Fodor’s Assistant Editor Amy Wang recently sailed the Aegean Sea aboard a yacht, getting a taste of Santorini, Ios, Naxos, Paros, Mykonos, Delos, Syros, and Kythnos islands.
Why the Greek Isles?
For anyone who has ever glanced at a "Greek Isles" calendar and concluded that such beauty must be the result of Photoshop, I’m here to say that’s not the case. Sandy beaches baked by a brilliant sun, mysterious and charming alleyways winding onto hidden squares, humbling archaeological ruins, whitewashed homes draped with bougainvillea — all of it is very real and astonishing. Also, September is a good time to go. The weather is gorgeous, the water is still warm, and most shops are open. And best of all, the high-season summer crowds are mostly gone.
What was your favorite part of the trip?
On our return to Piraeus, the captain anchored off Cape Sounion to let a few of us take turns "walking the plank" so we could dive off the ship’s railing! That never would have happened had we been traveling by cruise liner or ferry. There’s nothing like taking a 30-foot plunge into the Aegean and then swimming in the open seas with the 2,500-year-old Temple of Poseidon looming on a cliff in the distance. It was surreal and thrilling.
What was overrated?
The donkey ride up the cliffside steps to Fira, Santorini. It seemed like a charming experience at first, but you can’t help but feel sorry for the animals, who are fond of two things: the cliff’s outermost edges and out-trotting each other. For the same price (3.50 euro), the cable car is a much faster and less heartbreaking/heartstopping way up and down the mountainside. Or for free you can hike the same trail the donkeys use, if you’ve got exceptional land legs and a weak sense of smell. By the way, if you do take the cable car, note that even during shoulder season there can be a 45-minute wait for a ride back down.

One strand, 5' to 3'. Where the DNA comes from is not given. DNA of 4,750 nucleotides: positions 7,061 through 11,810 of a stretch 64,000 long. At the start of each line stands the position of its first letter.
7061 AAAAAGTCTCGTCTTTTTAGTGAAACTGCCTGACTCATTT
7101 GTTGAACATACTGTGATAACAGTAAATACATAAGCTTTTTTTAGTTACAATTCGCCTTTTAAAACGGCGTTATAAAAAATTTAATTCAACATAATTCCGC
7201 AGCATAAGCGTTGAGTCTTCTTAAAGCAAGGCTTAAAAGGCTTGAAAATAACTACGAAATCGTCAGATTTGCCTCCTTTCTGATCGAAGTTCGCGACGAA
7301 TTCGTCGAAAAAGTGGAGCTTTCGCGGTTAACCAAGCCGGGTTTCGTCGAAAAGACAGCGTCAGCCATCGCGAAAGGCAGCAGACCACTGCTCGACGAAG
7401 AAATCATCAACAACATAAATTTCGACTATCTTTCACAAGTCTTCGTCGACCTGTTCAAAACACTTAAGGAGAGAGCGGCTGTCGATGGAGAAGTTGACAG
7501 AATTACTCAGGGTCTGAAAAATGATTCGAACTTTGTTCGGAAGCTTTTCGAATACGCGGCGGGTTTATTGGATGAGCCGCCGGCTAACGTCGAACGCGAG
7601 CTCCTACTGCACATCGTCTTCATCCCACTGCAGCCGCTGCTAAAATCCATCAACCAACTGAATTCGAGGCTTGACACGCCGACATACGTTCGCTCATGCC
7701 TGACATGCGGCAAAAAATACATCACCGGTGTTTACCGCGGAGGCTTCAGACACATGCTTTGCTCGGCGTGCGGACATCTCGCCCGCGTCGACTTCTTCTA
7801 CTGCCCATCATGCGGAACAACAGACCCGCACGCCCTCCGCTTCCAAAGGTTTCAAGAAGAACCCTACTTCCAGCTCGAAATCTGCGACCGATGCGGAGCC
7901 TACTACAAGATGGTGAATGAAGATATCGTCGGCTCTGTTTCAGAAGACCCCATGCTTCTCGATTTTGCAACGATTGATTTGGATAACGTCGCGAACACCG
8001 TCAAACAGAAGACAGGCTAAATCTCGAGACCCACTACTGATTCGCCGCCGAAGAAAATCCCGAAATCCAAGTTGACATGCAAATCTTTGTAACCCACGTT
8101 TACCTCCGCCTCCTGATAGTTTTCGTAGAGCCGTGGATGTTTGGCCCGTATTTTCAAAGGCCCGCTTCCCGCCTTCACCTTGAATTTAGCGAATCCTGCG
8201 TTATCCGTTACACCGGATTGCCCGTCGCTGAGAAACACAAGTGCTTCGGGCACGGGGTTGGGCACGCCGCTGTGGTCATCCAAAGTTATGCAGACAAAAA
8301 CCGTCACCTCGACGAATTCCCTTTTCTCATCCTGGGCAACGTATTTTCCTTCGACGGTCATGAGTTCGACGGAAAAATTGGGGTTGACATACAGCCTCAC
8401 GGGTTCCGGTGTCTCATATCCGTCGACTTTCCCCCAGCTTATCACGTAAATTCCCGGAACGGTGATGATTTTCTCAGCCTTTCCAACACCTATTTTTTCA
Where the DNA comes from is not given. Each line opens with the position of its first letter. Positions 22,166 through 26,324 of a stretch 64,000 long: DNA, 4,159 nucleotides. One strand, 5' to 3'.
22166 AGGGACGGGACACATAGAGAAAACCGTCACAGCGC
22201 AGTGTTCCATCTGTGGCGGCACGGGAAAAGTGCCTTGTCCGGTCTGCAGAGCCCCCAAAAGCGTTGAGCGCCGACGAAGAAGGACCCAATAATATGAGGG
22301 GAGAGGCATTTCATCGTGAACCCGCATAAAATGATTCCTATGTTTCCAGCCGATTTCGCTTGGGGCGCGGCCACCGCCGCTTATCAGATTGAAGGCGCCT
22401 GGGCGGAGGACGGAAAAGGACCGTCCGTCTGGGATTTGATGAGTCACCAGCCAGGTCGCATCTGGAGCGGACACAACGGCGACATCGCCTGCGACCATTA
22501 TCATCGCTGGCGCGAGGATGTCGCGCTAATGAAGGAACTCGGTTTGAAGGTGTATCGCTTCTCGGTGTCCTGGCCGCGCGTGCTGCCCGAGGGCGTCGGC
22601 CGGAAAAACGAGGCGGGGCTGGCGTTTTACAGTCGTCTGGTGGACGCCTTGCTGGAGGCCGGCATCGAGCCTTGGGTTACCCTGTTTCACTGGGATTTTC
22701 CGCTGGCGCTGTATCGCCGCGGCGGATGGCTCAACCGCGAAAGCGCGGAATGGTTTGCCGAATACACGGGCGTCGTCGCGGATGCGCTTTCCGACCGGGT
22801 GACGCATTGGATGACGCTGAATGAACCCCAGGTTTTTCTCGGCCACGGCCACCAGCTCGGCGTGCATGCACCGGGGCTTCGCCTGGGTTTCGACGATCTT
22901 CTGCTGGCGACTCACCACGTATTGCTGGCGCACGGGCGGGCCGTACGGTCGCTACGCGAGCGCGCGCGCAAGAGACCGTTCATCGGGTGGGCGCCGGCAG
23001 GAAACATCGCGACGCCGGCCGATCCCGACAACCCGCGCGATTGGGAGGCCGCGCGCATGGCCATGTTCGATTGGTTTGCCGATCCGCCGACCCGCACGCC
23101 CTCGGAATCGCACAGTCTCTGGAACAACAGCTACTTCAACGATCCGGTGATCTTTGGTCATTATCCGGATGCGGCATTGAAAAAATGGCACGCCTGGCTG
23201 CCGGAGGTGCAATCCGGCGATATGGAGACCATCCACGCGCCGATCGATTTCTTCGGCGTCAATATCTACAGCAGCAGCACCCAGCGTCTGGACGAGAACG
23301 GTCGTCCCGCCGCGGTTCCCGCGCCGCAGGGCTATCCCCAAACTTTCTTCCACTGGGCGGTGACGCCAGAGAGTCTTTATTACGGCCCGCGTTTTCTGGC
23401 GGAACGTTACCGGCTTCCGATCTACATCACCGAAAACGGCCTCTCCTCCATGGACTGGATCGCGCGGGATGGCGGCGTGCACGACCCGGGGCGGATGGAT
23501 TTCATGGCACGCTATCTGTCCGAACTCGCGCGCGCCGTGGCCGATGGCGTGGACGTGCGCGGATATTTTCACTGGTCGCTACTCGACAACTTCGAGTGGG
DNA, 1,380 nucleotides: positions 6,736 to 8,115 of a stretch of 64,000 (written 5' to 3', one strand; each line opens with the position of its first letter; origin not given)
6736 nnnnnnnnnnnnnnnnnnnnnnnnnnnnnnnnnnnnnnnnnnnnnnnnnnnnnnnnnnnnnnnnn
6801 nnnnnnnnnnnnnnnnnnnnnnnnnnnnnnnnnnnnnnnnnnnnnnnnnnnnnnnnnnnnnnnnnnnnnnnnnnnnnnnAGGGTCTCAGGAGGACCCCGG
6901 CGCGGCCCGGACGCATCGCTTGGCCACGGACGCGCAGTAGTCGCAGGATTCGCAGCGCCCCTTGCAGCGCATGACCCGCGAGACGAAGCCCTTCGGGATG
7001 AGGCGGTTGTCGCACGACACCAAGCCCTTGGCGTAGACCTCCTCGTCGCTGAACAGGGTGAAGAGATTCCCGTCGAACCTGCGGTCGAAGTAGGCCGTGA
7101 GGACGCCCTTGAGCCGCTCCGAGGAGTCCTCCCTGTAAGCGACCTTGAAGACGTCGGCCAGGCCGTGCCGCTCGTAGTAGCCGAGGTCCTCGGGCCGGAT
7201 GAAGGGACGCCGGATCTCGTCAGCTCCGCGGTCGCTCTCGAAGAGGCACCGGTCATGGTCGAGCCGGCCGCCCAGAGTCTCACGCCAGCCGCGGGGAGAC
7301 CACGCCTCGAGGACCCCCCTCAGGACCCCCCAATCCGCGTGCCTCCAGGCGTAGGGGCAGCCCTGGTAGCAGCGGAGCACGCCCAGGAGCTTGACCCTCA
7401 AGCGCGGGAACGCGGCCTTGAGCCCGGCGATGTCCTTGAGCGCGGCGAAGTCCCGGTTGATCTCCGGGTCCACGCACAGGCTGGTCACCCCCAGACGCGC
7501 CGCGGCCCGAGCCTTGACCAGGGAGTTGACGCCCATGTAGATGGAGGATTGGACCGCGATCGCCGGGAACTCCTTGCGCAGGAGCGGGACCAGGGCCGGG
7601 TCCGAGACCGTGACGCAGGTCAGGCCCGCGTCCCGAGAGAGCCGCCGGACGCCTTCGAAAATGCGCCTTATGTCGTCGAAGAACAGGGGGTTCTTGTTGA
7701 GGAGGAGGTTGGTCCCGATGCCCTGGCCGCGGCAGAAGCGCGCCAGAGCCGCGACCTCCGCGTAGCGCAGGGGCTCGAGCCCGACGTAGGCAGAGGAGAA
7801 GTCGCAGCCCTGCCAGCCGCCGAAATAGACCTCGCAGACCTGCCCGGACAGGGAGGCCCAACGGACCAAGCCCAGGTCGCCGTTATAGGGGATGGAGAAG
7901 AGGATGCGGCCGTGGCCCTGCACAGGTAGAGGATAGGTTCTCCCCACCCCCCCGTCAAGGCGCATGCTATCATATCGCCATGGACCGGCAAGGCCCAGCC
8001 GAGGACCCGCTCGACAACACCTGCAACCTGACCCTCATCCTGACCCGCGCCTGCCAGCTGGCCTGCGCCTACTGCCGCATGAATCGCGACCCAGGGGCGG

What was the best thing you ate or drank?
Everything. The true, natural flavors of any of the most basic foods — a tomato, an olive, the catch of the day, a handful of plump grapes, a piece of honeydew melon — will blow you away.
What advice do you have for someone going to the Cyclades?
First, bring a GOOD pair of shoes! In addition to all the sun and sand, be prepared for hiking about rocky ruins, cobblestone steps, slippery marble, and the possibility of rainy weather.
Second, while there is certainly no wrong way to see the islands, sailing on such a small yacht (ours was Vikings Cruises’ m/s H&B) made a world of difference. What we lacked in amenities, we gained in atmosphere. But no matter how you’re traveling, try to be flexible, adventurous, and relaxed. Ferry schedules vary in the off seasons, and our own itinerary changed twice to accommodate sailing conditions. Allow yourself to get a bit lost in the villages and to have a lot of down time. The Greeks can spend all day lingering at their local taverna!